9. Hilary O'Hagan-Brennan

Resident chef of RTÉ's What Are You Eating?; executive chef of 3FE's coffee-fuelled empire, with an exciting new food project on Pearse Street in the pipeline; founder of Athrú, which aims to tackle gender balance in restaurants; and the legend who catered for LCD Soundsystem's Dublin gigs - Hilary is one busy and influential lady.

10. Jess Murphy

There's an honesty to New Zealand-born chef Jess Murphy that comes from being raised by a hard-working farming family and that infiltrates everything she does. At Galway's award-winning Kai, which she owns and runs with husband David, her seasonal ingredient-led cooking is straight-up and gutsy.

11. John & Sally McKenna

The husband and wife behind the McKenna Guides have been dedicated champions of Ireland's emerging food scene for decades. Inclusion in their '100 Best' lists remain one of the highest honours in the industry here, but recently the couple have made a significant contribution to Irish food with the Theatre of Food at Electric Picnic.

12. JP McMahon & Drigin Gaffey

It's hard to know where chef, serial restaurateur (of Aniar, Eat at Massimo's, Cava Bodega and now Tartare wine bar), food writer, academic researcher and founder of Galway's Food on the Edge gets the energy to achieve all he does, but you can bet his wife and business partner Drigin Gaffey has a lot to do with it.

13. Ken Doherty & Gwen McGrath

What kind of a vegan eats offal? Well maybe the kind that frequents Assassination Custard, Ken and Gwen's utterly original Dublin 8 cafe where most of the daily dishes tend to be plant-based and some as carnivorous as you'll get.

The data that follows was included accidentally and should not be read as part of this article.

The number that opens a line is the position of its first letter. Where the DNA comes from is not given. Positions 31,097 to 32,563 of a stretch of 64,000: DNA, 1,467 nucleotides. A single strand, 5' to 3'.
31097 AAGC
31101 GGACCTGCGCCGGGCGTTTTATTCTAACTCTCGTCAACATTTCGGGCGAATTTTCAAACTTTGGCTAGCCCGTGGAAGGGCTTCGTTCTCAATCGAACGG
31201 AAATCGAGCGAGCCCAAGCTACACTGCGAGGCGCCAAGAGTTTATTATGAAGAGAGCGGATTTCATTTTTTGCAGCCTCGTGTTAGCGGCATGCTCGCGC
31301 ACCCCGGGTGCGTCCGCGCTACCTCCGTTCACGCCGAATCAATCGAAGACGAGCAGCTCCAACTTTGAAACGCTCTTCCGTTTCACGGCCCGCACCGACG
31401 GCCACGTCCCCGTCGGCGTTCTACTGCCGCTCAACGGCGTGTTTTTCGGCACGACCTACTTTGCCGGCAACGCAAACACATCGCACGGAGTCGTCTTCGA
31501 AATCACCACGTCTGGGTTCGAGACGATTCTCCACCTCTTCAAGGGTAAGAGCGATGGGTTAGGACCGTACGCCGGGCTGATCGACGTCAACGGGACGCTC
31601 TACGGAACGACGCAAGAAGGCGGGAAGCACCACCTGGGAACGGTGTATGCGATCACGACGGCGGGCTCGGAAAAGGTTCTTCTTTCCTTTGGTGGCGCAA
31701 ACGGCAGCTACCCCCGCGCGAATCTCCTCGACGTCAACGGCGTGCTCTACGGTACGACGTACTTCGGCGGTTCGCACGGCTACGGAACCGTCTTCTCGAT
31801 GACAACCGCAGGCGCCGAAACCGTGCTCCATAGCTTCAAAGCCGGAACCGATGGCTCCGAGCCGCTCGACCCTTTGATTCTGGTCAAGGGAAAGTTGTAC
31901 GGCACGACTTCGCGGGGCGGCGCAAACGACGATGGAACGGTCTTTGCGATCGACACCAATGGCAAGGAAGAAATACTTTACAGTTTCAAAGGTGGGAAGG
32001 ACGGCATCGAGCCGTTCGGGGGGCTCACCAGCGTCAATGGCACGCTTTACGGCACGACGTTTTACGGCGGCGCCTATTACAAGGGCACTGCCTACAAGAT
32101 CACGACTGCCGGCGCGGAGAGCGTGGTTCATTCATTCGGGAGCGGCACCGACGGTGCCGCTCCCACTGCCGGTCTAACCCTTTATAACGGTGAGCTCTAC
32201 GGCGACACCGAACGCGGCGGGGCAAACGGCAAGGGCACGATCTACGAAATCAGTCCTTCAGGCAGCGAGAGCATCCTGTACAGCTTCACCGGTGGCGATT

14. Niall Sabongi

Chef-owner of the expanding Klaw empire, Niall Sabongi is putting the fun back into local seafood. You can sample oysters at Temple Bar's Klaw Crabshack, Hawaiian-inspired poké at Capel Street's Klaw Poké or classic fish pies at his soon-to-open Klaw Seafood Cafe. Watch out for next year's Klaw Urban Mongers on George's Street.

15. Neven Maguire

Described as the nicest man in Irish food, Neven Maguire has become one of Ireland's best loved food heroes through an endearing blend of humble charm and hard graft, paired with real talent and a generous instinct for championing the best of local producers.

16. Paddy McKillen Jnr & Matt Ryan

The pair continue to grow their impressive suite of almost 30 Dublin-based hotels, bars, restaurants, venues and nightclubs. Having helped redefine cocktails with Vintage Cocktail Club and Peruke & Periwig, they have brought new life to the quayside Dollard Printworks Building with Roberta's bar and restaurant, Tomahawk steakhouse and Dollard & Co food hall.

17. Roz Purcell

With over 200,000 Instagram followers, model-turned-cookery writer Roz Purcell is Ireland's poster girl for whole-food-loving millennials. Having proved her cooking prowess on Celebrity Come Dine With Me in 2012, Roz's naturalbornfeeder.com blog transformed into a best-selling cookbook of the same name, promptly followed by this year's Half Hour Hero.

John and Sally McKenna
John and Sally McKenna

18. Suzanne Campbell & Phillip Boucher-Hayes

Ever since journalist and broadcaster Suzanne Campbell co-wrote Basketcase: What's Happening To Ireland's Food? with her broadcaster husband Phillip Boucher-Hayes in 2009, the pair have remained two of the most important, well-informed voices in Irish food, especially in their work together on RTE's eye-opening What Are You Eating? series.

19. Takashi Miyazaki

There's a Japanese food revolution in Ireland taking place as chef Takashi Miyazaki has been busy winning fans with his regular collaborative pop-ups around the country. One to watch.

20. Dee Laffan

As Chair of Slow Food Dublin, food writer Dee Laffan is one of the organisers of the inaugural Slow In The City festival (11am-6pm, October 29, Sophia's of Dublin 8). Through talks, demos, tastings, and workshops, the festival will shine a light on food waste and the health of Irish soil.

Neven Maguire. Photo: Fran Veale
Neven Maguire. Photo: Fran Veale

Irish Independent